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Clin Infect Dis. 2012 Nov 15;55(10):1312-9. doi: 10.1093/cid/cis716. Epub 2012 Aug 31.

A global comparative evaluation of commercial immunochromatographic rapid diagnostic tests for visceral leishmaniasis.

Author information

  • 1UNICEF/UNDP/World Bank/World Health Organization Special Programme for Research and Training in Tropical Diseases, Geneva, Switzerland. cunninghamj@who.int

Abstract

BACKGROUND:

Poor access to diagnosis stymies control of visceral leishmaniasis (VL). Antibody-detecting rapid diagnostic tests (RDTs) can be performed in peripheral health settings. However, there are many brands available and published reports of variable accuracy.

METHODS:

Commercial VL RDTs containing bound rK39 or rKE16 antigen were evaluated using archived human sera from confirmed VL cases (n = 750) and endemic non-VL controls (n = 754) in the Indian subcontinent (ISC), Brazil, and East Africa to assess sensitivity and specificity with 95% confidence intervals. A subset of RDTs were also evaluated after 60 days' heat incubation (37°C, 45°C). Interlot and interobserver variability was assessed.

RESULTS:

All test brands performed well against ISC panels (sensitivity range, 92.8%-100%; specificity range, 96%-100%); however, sensitivity was lower against Brazil and East African panels (61.5%-91% and 36.8%-87.2%, respectively). Specificity was consistently > 95% in Brazil and ranged between 90.8% and 98% in East Africa. Performance of some products was adversely affected by high temperatures. Agreement between lots and readers was good to excellent (κ > 0.73-0.99).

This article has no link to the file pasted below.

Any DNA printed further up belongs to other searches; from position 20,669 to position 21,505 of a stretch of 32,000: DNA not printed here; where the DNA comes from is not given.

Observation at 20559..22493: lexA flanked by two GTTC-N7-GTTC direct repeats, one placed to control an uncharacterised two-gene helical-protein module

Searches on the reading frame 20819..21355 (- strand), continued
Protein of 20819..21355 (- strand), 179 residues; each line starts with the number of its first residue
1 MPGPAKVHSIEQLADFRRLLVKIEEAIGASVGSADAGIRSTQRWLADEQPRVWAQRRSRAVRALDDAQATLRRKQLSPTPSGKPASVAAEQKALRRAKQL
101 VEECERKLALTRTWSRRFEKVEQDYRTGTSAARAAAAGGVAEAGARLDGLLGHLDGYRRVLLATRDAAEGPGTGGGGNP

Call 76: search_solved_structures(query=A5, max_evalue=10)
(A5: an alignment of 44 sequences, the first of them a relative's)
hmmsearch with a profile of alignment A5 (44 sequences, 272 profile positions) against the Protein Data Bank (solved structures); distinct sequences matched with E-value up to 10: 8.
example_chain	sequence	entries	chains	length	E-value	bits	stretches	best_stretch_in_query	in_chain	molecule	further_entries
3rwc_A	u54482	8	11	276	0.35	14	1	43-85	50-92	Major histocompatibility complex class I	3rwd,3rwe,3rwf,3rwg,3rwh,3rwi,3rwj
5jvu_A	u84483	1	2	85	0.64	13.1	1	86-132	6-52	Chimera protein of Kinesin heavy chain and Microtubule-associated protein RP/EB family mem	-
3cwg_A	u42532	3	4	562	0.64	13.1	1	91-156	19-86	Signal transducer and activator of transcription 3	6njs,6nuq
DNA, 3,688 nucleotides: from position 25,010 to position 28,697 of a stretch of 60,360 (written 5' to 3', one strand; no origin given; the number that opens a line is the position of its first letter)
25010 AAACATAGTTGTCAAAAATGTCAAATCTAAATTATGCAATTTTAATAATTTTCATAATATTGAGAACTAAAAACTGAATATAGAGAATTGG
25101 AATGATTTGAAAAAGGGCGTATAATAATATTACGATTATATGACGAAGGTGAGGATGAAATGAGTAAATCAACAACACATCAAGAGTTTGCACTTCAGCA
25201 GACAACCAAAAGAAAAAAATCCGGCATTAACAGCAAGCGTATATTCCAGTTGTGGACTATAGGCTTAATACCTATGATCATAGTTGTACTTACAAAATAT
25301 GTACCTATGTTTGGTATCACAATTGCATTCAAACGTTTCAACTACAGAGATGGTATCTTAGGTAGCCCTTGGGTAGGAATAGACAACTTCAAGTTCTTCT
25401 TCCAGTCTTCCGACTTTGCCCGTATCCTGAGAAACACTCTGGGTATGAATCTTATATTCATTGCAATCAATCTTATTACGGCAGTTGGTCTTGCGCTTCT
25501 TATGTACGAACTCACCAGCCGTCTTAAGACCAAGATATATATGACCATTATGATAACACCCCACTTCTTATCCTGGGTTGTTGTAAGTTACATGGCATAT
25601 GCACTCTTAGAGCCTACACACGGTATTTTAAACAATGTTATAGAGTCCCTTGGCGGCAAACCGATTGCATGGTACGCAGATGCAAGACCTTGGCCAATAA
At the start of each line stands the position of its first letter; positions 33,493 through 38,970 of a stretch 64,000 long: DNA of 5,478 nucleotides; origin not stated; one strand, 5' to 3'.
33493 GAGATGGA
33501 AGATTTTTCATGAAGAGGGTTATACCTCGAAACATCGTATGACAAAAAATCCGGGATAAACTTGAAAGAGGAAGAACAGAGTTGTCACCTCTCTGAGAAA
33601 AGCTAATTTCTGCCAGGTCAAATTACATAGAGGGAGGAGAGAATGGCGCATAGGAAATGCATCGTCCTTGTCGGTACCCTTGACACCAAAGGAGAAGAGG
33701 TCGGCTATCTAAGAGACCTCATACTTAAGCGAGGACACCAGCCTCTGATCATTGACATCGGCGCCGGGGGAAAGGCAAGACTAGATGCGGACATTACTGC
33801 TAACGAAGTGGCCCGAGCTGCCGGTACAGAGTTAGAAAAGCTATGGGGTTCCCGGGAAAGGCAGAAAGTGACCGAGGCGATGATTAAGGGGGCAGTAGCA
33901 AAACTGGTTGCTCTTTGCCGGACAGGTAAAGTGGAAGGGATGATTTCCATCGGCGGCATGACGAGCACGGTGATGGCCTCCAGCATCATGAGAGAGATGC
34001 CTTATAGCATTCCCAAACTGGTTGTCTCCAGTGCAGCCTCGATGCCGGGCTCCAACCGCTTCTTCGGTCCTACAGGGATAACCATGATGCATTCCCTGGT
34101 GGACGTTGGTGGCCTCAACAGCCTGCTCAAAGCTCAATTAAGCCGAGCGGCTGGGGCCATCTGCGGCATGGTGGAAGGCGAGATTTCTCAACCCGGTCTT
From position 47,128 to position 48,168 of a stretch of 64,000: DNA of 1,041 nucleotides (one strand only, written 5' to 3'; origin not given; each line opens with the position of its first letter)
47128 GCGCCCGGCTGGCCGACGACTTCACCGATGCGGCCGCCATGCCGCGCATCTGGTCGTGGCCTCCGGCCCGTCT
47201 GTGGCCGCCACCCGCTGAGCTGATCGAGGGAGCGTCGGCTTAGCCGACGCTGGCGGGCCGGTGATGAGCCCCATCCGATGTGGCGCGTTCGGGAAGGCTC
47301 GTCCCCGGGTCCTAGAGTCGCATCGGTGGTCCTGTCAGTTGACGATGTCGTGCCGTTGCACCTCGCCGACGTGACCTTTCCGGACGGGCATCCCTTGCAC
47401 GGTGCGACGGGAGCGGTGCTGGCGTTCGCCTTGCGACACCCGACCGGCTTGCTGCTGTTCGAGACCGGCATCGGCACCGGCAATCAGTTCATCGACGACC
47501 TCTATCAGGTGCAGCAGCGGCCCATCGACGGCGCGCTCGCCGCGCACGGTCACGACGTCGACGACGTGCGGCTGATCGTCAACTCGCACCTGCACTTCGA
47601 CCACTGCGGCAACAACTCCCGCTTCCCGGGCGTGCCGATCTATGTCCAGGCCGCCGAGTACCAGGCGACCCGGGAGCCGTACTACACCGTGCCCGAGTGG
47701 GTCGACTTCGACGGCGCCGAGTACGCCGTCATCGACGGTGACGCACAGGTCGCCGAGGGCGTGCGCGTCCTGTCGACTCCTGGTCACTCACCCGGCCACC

CONCLUSIONS:

Diagnostic accuracy of VL RDTs varies between the major endemic regions. Many tests performed well and showed good heat stability in the ISC; however, reduced sensitivity against Brazilian and East African panels suggests that in these regions, used alone, several RDTs are inadequate for excluding a VL diagnosis. More research is needed to assess ease of use and to compare performance using whole blood instead of serum and in patients coinfected with human immunodeficiency virus.

PMID:
22942208
[PubMed - indexed for MEDLINE]
PMCID:
PMC3478143
Free PMC Article
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